The making of an American myth

Benjamin West's Penn's Treaty with the Indians

Benjamin West, Penn's Treaty with the Indians, 1771-72, oil on canvas, 191.8 x 273.7 cm (Pennsylvania Academy of the Fine Arts) A conversation with Monica Zimmerman, Vice President of Public Education and Engagement, Pennsylvania Academy of the Fine Arts and Beth Harris. A Seeing America video

Test your knowledge with a quiz

West, Penn's Treaty

Congratulations - you have completed West, Penn's Treaty. You scored %%SCORE%% out of %%TOTAL%%. Your performance has been rated as %%RATING%%
Your answers are highlighted below.
Shaded items are complete.

Key points

  • Benjamin West’s Penn’s Treaty with the Indians illustrates a popular legend about the founding of Pennsylvania Colony. In this story, although he had been granted the rights to the land by King Charles II, Penn followed Quaker ideals and met peacefully in 1682 to trade with the leaders of the local Lenni Lenape peoples.
  • This painting mythologizes the relationship between colonizers and local Native peoples. Painted about 100 years later, it was intended to establish the moral and ethical claims to this territory by illustrating the mutual benefits of this exchange of gifts for land. The painting was also meant to bolster the reputation of Thomas Penn, who had been less fair in the fraudulent Walking Purchase of 1737, and whose king-like authority made him unpopular in the Revolutionary War era.

Go Deeper

Read about the Walking Purchase of 1737 at the official website of the Delaware Tribe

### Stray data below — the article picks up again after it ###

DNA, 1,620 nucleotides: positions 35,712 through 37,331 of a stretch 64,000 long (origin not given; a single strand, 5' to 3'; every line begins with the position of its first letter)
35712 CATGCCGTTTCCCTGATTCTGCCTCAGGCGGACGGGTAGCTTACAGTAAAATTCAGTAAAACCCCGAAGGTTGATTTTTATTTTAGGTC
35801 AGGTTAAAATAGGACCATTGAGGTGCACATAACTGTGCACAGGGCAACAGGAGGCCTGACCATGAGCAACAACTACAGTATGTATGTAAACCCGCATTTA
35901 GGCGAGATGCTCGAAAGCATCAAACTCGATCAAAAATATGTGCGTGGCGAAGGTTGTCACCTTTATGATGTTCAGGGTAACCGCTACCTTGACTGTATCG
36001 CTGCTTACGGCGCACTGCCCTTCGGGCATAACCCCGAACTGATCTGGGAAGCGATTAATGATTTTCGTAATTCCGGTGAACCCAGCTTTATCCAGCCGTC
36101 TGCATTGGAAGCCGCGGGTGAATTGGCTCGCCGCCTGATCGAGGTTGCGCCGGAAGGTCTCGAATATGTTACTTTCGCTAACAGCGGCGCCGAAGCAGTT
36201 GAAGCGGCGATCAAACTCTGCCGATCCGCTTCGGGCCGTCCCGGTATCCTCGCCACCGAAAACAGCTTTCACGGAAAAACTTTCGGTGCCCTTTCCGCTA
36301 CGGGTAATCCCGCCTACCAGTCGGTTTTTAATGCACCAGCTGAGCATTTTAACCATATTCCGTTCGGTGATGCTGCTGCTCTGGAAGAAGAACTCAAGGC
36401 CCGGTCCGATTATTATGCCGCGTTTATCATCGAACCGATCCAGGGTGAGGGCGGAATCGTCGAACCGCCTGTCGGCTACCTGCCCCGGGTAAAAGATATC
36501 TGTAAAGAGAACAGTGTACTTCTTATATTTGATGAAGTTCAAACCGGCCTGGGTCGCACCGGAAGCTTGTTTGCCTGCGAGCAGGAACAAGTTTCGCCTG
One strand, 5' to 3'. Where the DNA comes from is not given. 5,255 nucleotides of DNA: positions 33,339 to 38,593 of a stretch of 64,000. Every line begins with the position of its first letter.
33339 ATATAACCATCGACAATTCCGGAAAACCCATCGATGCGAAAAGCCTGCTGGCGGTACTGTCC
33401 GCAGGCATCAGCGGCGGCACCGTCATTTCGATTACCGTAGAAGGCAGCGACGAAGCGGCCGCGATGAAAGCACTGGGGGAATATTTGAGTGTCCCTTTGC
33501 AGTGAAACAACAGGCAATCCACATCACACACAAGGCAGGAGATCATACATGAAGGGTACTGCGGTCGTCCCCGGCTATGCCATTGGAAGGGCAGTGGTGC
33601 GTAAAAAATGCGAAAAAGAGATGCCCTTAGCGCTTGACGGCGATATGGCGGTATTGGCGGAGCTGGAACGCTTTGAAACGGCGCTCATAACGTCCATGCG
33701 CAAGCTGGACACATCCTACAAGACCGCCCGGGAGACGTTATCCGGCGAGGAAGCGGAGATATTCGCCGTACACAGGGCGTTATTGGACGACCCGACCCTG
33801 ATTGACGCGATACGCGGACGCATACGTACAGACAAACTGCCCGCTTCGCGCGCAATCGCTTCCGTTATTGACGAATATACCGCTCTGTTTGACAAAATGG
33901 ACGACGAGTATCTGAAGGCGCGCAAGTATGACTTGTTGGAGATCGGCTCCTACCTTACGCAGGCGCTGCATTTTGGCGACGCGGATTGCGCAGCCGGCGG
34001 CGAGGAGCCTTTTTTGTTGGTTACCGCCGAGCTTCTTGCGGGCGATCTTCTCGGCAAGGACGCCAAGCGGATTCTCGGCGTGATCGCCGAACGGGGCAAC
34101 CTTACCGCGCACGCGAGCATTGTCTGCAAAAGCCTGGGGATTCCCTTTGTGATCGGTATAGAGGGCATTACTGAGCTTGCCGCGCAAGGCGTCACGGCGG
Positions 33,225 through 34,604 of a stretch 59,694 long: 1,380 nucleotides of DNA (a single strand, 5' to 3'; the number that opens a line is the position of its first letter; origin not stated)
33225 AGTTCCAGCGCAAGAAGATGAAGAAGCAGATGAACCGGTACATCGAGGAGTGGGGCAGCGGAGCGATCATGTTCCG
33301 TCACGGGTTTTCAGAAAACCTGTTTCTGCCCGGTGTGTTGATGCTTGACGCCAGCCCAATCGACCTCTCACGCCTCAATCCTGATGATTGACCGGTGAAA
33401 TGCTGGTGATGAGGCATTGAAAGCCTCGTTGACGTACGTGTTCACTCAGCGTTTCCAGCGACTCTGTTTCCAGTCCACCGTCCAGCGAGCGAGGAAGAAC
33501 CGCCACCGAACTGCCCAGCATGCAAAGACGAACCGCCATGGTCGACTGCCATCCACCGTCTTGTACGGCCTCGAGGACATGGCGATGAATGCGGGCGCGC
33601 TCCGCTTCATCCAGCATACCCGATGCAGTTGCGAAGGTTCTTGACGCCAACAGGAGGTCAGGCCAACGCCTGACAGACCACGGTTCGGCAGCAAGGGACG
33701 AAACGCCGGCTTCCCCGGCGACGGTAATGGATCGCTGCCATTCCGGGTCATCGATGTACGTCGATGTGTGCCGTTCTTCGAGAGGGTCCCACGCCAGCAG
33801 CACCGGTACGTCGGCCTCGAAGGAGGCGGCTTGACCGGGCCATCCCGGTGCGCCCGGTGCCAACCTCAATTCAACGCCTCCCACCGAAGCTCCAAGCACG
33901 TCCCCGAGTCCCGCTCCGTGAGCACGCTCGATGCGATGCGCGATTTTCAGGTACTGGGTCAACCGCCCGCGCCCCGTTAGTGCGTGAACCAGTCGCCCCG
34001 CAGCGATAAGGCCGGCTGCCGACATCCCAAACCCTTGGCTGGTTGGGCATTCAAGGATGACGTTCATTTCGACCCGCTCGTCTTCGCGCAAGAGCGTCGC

Read a booklet about the Walking Purchase from the Pennsylvania Historical and Museum Commission

Read a biography of Benjamin West at the National Gallery of Art

Read how Benjamin West created his painting, and how it was distributed as a print, at the State Museum of Pennsylvania

Read about the life of William Penn at the Library of Congress

Explore this teaching guide about West’s Penn’s Treaty with the Indians

Read William Penn’s description of the Lenni Lenape

More to think about

Although they are called history paintings, images like Penn’s Treaty with the Indians often create or perpetuate a myth or idealized story. What are some other examples you can think of where people were able to create their versions of history as the truth? Think of another historical legend where the popular version differs from the historical fact. Are there artworks that have helped create this fiction?

Explore the diverse history of the United States through its art. Seeing America is funded by the Terra Foundation for American Art and the Alice L. Walton Foundation.